Red Rock Canyon State Park: Hiking, Camping, Rock Formations & Wildflowers

Red Rock Canyon State Park in Southern California is one of the most beautiful and overlooked state parks in the system. When you try to find information online about it, you will not see much; but when you show up and see the massive red rock formations, that are unlike any others in California, you will be happy that you made the drive. This is also a great state park for some easy hiking, camping, and for seeing wildflowers in the spring.  I have only been once for a short time, but here is all the information I collected on it.


  • Cost: $6 per vehicle
  • Camping info
  • Location: 37749 Abbott Dr, Cantil, CA 93519
  • Information from my visit in 2017

Getting There

I am sure one of the main reasons the park is not that busy is because it is pretty out of the way. At about 120 miles from Los Angeles, it is not one of those parks you just stumble on. Highway 14 goes right through the middle of it though, and that is the main road from Los Angeles to Mammoth, so if you have driven that, then chances are you have seen this park.


Red Rock Canyon State Park was home to the Kawaiisu Indians for most of its history. After that, it became a favorite spot for the 20-mule teams that were mining the area, and who used it as a meeting point due to the distinct rock formations. Parts of the park also became privately owned, including the Hagen Canyon area, which was owned by Rudolph Hagen. He acquired the land through mining claims, and at one point in time, it even had a bar built on it. He also named many of the areas famous formations, before it eventually became a state park in 1969.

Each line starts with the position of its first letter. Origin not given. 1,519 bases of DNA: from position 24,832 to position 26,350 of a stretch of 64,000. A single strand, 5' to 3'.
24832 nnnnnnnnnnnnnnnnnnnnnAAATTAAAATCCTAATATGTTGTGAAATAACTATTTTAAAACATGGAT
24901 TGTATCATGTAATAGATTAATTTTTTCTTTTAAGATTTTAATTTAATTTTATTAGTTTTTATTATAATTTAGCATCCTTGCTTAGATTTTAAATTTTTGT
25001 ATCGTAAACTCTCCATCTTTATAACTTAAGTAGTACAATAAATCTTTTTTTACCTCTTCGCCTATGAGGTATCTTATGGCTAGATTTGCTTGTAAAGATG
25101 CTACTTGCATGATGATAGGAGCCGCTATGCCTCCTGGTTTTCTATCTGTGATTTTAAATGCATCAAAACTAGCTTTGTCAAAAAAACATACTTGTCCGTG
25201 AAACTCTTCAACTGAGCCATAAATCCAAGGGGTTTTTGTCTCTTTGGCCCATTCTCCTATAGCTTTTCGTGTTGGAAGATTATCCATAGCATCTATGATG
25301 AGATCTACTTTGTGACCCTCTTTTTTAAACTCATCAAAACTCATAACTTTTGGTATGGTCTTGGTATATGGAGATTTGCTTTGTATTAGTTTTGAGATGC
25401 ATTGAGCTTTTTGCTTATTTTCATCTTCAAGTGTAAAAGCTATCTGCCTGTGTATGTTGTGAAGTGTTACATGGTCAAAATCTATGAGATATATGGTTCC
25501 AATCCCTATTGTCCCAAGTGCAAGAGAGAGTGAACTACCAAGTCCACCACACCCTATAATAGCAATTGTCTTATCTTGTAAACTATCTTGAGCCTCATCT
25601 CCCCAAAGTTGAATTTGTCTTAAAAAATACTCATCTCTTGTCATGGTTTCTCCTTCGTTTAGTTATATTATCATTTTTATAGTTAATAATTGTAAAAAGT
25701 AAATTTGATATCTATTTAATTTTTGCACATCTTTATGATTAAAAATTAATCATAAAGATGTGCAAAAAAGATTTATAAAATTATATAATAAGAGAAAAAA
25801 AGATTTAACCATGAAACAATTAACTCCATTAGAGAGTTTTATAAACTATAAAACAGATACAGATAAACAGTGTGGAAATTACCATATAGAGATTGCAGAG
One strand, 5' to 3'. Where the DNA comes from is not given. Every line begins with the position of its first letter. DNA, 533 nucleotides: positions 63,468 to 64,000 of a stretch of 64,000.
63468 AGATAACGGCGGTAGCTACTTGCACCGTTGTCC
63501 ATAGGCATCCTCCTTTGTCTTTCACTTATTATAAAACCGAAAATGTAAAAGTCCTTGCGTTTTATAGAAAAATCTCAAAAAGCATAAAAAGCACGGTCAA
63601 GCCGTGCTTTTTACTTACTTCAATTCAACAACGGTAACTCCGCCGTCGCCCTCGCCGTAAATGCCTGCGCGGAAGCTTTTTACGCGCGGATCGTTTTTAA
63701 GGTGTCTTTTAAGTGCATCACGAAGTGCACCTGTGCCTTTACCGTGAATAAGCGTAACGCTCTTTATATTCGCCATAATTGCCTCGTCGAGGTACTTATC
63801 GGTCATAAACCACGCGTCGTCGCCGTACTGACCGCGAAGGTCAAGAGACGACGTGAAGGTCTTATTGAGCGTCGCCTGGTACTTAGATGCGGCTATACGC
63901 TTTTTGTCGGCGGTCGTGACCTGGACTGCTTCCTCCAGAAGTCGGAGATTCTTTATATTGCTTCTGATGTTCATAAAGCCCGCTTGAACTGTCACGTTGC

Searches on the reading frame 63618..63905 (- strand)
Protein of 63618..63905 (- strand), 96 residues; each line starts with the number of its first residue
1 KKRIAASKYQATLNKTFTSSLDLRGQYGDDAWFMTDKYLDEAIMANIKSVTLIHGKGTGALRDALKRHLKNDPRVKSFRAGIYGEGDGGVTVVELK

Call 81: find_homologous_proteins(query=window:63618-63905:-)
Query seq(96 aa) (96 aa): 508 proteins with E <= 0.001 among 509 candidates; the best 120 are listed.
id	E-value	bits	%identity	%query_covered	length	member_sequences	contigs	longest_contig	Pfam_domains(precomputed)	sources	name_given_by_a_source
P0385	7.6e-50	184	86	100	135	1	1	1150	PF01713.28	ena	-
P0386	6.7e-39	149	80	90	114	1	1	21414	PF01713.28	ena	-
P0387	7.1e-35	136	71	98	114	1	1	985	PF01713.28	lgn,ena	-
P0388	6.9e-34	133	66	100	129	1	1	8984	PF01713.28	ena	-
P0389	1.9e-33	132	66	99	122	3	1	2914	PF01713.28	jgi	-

Famous Formations

Turk’s Turban

Camel Rock


The only hike I got a chance to do was through Hagen Canyon. This two-mile hike is flat and on a well laid out path. It takes you all around the inner portions of the canyon, letting you see a lot of different rock formations along the way. It is an excellent introduction to the park, and you can see wildflowers here as well.


Depending on the year, Red Rock Canyon can be a great place to see wildflowers in the spring. The area in the back of Hagen Canyon often has a sea of yellow, with purple flowers interspersed along the way. Just taking this two-mile hike will give you many different glimpses of the flowers, as well as the unique rock formations.

The movie’s filmed Here

Since the landscape is so unlike other parts of California, and since it is so close to Los Angeles, Red Rock Canyon State Park has been a popular filming location over the years. Of course, many westerns were filmed here, but it also became Montana for a few scenes in the original Jurrasic Park.

So there you have it, my short guide to Red Rock Canyon State Park. I have only been once, but I am excited to go again, and I would encourage you to do the same. Let me know what other spots I should explore in the comments.

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